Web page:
A detailed technical rebuttal of Bloomberg's "backdoored servers" article

Earlier this month, Bloomberg published a terrifying, detailed story claiming that Chinese spies had, for years, been sneaking hardware backdoors into servers used in data-centers run by companies like Apple and Amazon, as well as Congress, the Senate, the White House, Navy battleships and more. Read the rest

Apple may pop an updated iPad Mini in 2019

Apple will be plopping out new hardware at their second fall event, come the end of the month. Those that spend their days puzzling out what trillion dollar companies will aspire to sell us next think that there's a good chance that we'll see a refresh of the iPad Pro (possibly with a USB-C port baked into them) and refreshed MacBooks. Good stuff, all around, especially if they can figure out how to fix the hot mess that Apple currently has the nerve to call a keyboard.

But what's down the road? Ming-Chi Kuo thinks he knows. Kuo is a supply chain analyst for IT International Securities. It's part of Kuo's gig to try and figure out what products a company plans on making, based on the components that they order. According to Kuo, a new iPad Mini is a-coming.

From The Verge:

Kuo says that the new iPad Mini will get “an upgraded processor and a lower-cost panel,” which would seem to position it as a smaller option for those considering Apple’s entry-level iPad model rather than a miniature version of the iPad Pro. An iPad Mini update has been a long time coming — Apple last updated the device with the iPad Mini 4 back in 2015.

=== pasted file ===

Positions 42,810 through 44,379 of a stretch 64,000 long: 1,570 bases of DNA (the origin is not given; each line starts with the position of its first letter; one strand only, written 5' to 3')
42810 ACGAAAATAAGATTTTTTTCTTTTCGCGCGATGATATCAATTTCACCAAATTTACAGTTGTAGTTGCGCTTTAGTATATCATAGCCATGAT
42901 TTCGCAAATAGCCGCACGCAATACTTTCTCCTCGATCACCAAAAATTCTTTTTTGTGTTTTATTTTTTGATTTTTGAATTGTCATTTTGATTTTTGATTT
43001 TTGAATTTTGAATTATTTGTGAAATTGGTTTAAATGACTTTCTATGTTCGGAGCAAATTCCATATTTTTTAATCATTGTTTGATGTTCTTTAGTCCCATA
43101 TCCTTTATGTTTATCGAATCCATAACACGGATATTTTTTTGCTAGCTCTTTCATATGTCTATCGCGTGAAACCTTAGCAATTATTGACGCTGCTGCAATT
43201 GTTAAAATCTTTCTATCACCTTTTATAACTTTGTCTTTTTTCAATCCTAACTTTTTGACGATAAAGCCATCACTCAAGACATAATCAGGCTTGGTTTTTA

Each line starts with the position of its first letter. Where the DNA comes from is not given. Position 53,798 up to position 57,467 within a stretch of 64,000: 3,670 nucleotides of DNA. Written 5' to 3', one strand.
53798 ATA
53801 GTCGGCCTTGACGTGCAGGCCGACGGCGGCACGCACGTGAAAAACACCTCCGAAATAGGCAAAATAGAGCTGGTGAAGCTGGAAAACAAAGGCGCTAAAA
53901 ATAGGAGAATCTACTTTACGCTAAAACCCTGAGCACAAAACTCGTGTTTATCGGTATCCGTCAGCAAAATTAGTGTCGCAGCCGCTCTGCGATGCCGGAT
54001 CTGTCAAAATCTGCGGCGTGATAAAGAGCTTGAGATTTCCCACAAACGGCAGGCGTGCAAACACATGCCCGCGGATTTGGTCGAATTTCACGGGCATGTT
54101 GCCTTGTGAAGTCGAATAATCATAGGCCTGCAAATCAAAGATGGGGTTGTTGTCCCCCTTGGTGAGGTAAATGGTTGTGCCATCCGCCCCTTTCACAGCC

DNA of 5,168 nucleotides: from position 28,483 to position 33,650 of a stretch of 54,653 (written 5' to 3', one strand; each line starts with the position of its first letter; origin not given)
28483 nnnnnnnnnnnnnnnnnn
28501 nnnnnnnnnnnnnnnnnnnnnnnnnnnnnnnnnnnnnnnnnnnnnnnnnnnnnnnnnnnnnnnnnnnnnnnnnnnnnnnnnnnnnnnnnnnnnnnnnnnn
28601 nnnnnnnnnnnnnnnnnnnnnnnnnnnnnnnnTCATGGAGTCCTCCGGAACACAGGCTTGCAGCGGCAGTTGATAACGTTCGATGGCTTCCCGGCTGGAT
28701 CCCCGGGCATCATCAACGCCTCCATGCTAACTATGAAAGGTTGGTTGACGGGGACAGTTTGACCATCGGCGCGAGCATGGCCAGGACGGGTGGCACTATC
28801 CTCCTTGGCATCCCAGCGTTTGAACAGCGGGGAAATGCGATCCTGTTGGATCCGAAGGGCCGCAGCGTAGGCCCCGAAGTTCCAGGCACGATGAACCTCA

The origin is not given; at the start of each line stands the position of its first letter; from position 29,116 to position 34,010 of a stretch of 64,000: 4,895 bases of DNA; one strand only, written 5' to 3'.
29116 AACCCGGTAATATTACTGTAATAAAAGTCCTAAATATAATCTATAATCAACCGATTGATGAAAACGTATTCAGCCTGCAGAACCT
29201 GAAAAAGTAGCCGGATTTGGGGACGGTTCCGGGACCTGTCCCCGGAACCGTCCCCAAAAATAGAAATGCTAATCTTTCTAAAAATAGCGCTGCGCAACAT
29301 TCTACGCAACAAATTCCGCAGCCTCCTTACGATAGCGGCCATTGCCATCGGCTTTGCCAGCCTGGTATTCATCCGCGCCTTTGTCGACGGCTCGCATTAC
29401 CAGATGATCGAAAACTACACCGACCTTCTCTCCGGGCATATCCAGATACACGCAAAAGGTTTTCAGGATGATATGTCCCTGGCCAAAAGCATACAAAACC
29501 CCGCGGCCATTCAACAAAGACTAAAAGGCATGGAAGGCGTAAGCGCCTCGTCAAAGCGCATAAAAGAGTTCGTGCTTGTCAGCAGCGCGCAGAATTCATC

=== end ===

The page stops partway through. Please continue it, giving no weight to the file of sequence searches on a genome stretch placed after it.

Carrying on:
Kuo also says that Apple is still looking at either late 2018 or early 2019 for the AirPower charging mat along with the rumored AirPod update that would add a Qi-compatible case. It’s still not clear whether those will be showing up at next week’s event, or if Apple will even mention the still missing charging pad at all.

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Report: Chinese spies snuck tiny backdoor chips onto US corporate, government and military servers

According to an explosive report in Bloomberg, US spies and large corporate IT departments have had an open secret for years: the servers supplied by US hardware giant Supermicro for Elemental, Inc were sometimes infected with tiny hardware backdoors by Chinese spies during their manufacture; these superminiature chips were wired into the systems' baseboard management system and were able to accept covert software patches that would allow Chinese spies to utterly compromise both the servers and the networks they were connected to. Read the rest